Jan McHenry is trying to help troubled veterans and their families rewrite the narratives of their lives — one workshop at a time.
“My commitment is that every person who does the workshop is free from the constraints of their past,” McHenry said.
Around 20 people attended McHenry’s workshop, “Operation Veteran Freedom,” in the Cottage Grove Community Center on Aug. 10. The workshop is a program out of National Alliance to End Veteran Suicide, a nonprofit which has spent the last decade organizing events and connecting veterans, mainly in Oregon and Washington.
McHenry’s own story starts with his service in Vietnam as a marine in the infantry.
Fifty years ago to the day of Saturday’s workshop in Cottage Grove, McHenry was on a hill in Vietnam with about 100 other marines when they were suddenly overrun by the North Vietnamese Army.
“They estimated 550 to 650 NVA soldiers,” McHenry said. “Five of us walked off the hill.”
During the battle, McHenry was knocked unconscious from an explosion. Still engaged in combat the next morning, McHenry carried a friend to a medivac landing spot and then returned to the carnage to help more injured men. Mortar bombardments began again and the helicopters stopped coming in. Upon returning to the landing zone, McHenry found his friend had died.
In the aftermath, McHenry blamed himself.
“There was the world of blame, shame, fault, guilt, burden,” he said. “Nobody ever said that to me, but I came off there feeling less and that I should’ve died – and the guilt of me living and them dying and me not doing better so more of them could live or at least have their limbs.”
Military psychologists prescribed him pills for his mental pain, but McHenry still had restless nights, random adrenaline rushes and was startled by loud noises.
Then he was introduced to a personal development training program, in which McHenry found a new way to address his pain.
“And I got freed up from it — but I never talked about my stuff to anybody other than the psychologist in the military,” he said.
Intrigued by the method’s efficacy, McHenry explored neuroscience and psychology. He spoke with professionals in the field who said there was a trend in the industry away from mainstream prescriptions which asked trauma victims face their problems directly.
McHenry spent a decade as a forum leader in the Landmark Forum, a company offering personal growth courses. In his worldwide travels, he noticed that many people were resistant to reliving their traumatic events.
“So, I told them, ‘You don’t have to,’” he said. “I never said a word about my combat. I never spoke about it, but the symptoms went away. And I actually got to the source of why they went away, and that’s what the workshop’s about.”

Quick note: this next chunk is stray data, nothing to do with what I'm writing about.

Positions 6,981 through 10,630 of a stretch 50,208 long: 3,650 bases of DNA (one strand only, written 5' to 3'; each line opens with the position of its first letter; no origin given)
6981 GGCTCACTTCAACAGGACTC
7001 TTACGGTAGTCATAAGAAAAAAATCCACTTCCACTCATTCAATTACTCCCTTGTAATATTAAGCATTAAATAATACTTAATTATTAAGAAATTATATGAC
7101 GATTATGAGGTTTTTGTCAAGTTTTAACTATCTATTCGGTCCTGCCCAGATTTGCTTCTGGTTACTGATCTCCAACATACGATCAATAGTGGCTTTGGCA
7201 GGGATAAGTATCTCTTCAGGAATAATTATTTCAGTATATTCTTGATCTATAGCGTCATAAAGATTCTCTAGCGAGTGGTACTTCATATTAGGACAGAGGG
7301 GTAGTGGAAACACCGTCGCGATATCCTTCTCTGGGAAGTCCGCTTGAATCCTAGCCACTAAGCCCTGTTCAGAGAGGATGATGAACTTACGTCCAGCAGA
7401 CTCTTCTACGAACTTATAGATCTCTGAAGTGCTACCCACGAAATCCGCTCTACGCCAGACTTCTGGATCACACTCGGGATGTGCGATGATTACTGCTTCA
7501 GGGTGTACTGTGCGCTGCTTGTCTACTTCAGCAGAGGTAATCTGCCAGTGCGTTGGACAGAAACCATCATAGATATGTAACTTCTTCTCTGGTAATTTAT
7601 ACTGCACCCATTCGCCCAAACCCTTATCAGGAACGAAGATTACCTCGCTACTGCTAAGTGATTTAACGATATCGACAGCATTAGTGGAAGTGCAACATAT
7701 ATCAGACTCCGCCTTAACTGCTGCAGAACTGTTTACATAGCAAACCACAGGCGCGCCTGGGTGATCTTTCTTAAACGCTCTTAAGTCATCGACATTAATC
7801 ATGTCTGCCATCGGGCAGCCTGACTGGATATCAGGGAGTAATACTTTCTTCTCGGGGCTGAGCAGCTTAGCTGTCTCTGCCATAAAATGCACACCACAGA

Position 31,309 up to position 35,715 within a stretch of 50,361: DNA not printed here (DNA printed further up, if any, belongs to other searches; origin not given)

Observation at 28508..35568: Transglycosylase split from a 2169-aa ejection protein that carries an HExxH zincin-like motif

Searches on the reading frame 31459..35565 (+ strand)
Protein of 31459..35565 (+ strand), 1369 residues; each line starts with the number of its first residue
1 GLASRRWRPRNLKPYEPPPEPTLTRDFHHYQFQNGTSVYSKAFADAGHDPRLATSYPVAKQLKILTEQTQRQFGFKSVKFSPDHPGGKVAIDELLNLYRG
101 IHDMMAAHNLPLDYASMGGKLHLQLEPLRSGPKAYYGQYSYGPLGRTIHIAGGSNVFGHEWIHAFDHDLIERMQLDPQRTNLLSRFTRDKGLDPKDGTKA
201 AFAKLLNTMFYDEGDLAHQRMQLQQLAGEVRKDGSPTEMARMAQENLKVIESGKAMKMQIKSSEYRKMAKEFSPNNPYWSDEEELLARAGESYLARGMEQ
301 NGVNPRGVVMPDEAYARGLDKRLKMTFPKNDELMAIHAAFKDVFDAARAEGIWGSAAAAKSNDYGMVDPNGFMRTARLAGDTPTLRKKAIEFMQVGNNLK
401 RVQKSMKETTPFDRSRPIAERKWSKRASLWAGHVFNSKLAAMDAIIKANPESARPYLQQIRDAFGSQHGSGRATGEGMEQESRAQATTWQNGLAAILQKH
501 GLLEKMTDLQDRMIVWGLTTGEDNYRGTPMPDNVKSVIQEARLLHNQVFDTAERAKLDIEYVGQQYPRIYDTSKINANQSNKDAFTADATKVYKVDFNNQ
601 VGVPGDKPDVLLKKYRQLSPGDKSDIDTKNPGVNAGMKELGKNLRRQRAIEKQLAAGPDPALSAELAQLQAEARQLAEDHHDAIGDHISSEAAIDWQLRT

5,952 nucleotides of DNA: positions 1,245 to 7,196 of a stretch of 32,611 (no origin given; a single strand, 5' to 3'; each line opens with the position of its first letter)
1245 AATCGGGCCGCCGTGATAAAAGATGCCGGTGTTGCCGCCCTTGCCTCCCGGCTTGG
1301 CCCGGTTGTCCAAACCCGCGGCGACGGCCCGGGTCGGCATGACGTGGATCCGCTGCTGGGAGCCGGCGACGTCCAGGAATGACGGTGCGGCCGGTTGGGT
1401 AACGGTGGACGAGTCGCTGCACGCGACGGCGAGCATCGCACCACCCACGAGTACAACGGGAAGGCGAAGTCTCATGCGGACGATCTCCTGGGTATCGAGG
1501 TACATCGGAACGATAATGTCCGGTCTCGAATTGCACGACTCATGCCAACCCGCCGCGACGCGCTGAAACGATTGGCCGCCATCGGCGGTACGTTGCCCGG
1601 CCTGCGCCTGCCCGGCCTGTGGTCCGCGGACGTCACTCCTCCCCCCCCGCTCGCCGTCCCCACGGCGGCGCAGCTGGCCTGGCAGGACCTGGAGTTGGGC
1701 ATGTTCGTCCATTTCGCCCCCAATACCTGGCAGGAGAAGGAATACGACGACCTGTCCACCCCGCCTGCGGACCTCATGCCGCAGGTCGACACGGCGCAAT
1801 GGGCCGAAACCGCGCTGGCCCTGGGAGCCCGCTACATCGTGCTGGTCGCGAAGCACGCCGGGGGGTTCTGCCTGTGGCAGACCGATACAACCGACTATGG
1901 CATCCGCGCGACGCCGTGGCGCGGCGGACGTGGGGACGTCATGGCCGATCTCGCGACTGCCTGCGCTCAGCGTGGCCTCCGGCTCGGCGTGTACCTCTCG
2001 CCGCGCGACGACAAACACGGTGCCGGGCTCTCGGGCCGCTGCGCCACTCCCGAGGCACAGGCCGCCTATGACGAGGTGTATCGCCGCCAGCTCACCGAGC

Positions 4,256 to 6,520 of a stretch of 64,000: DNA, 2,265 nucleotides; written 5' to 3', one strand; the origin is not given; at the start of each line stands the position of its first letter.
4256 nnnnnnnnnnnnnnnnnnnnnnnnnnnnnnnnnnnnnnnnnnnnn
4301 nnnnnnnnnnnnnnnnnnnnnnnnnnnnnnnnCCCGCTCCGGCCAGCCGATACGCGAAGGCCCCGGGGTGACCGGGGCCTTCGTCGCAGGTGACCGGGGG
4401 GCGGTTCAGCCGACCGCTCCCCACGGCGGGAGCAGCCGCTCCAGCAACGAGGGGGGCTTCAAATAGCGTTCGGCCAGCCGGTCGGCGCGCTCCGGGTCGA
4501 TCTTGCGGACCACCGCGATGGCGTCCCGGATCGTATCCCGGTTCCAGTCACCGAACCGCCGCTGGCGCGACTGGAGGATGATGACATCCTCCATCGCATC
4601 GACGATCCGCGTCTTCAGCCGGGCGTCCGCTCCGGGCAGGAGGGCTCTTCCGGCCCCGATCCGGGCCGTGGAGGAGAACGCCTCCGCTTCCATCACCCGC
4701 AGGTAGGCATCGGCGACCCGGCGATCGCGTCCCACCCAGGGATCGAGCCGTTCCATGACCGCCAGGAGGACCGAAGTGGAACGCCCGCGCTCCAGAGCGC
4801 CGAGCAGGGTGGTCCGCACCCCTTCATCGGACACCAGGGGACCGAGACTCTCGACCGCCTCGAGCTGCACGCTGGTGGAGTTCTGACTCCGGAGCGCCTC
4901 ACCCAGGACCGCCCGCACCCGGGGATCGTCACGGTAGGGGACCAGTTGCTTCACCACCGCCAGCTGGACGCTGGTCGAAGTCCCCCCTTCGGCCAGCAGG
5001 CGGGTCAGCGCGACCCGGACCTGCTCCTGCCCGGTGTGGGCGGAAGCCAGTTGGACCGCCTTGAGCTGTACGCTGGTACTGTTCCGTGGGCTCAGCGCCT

With Landmark’s permission, McHenry has incorporated many of the company’s teachings into Operation Veteran Freedom. During the workshop, attendees are told that the source of much of their pain is derived from the narratives they have created for themselves.
“Neuroscientists will say the number one job of the brain is to survive life,” McHenry said, “but their brain does not care whether they are happy or sad.”
In our natural inclination to ascribe reason and meaning to the world around us, McHenry said, narratives form that tend to be reinforced through pattern seeking.
“The workshop is about giving people the access to really see that and then creating a new narrative in such a way that they’re freed up,” said McHenry. “In the course, all of a sudden they see something they haven’t seen before. And then there’s an extreme amount of freedom.”
McHenry said that part of the modern problem in dealing with people who experience trauma is that they are told they are victims and must live with that as part of their identity. The workshop provides an alternative.
“They’re really starting to see that reliving it is not the access,” he said. “And then there’s the possibility to create something new.”
The key words, McHenry said, are empowerment, freedom and peace.
“This is about being freed up and rewriting your script or your narrative in such a way that you’re the author and you get to say how your life goes,” he said.
Workshop attendee Linda Diaz volunteered to discuss her pain publicly during McHenry’s all-day course in Cottage Grove.
Diaz had been in a rocky marriage with a veteran who suffered from PTSD, but much of Diaz’s pain was traced back to her relationship with her mother, who she said had made her feel unloved since an early age. While she stood in front of the audience, McHenry asked the room to raise their hand if they thought Diaz was unlovable.
“I was terrified to look,” Diaz said. “I thought at least five people would raise their hand … but nobody thought I was unlovable, which really surprised me.”
Through the course of the day, Diaz said she found the experience transformational, learning to allow normally stress-inducing thoughts to pass through her, free of judgement.
“It was just really perfect timing for me because I was going through serious trauma myself,” she said. “I am erasing my old story and becoming the author of my new life. I’ve had wonderful, empowering dreams. … It is like learning to ride a bicycle. Wobbly at first, but each day I feel a little bit stronger.”
Transformations like this are potential lifesavers for a community of veterans in which 22 per day are estimated to commit suicide in the U.S.
“That’s why we wanted this workshop,” said McHenry. “That’s why I’m committed to veterans. I want them to be free.”
Operation Veteran Freedom is scheduled to return to Cottage Grove on Oct. 25 and 26. More information can be found at www.na2evs.org.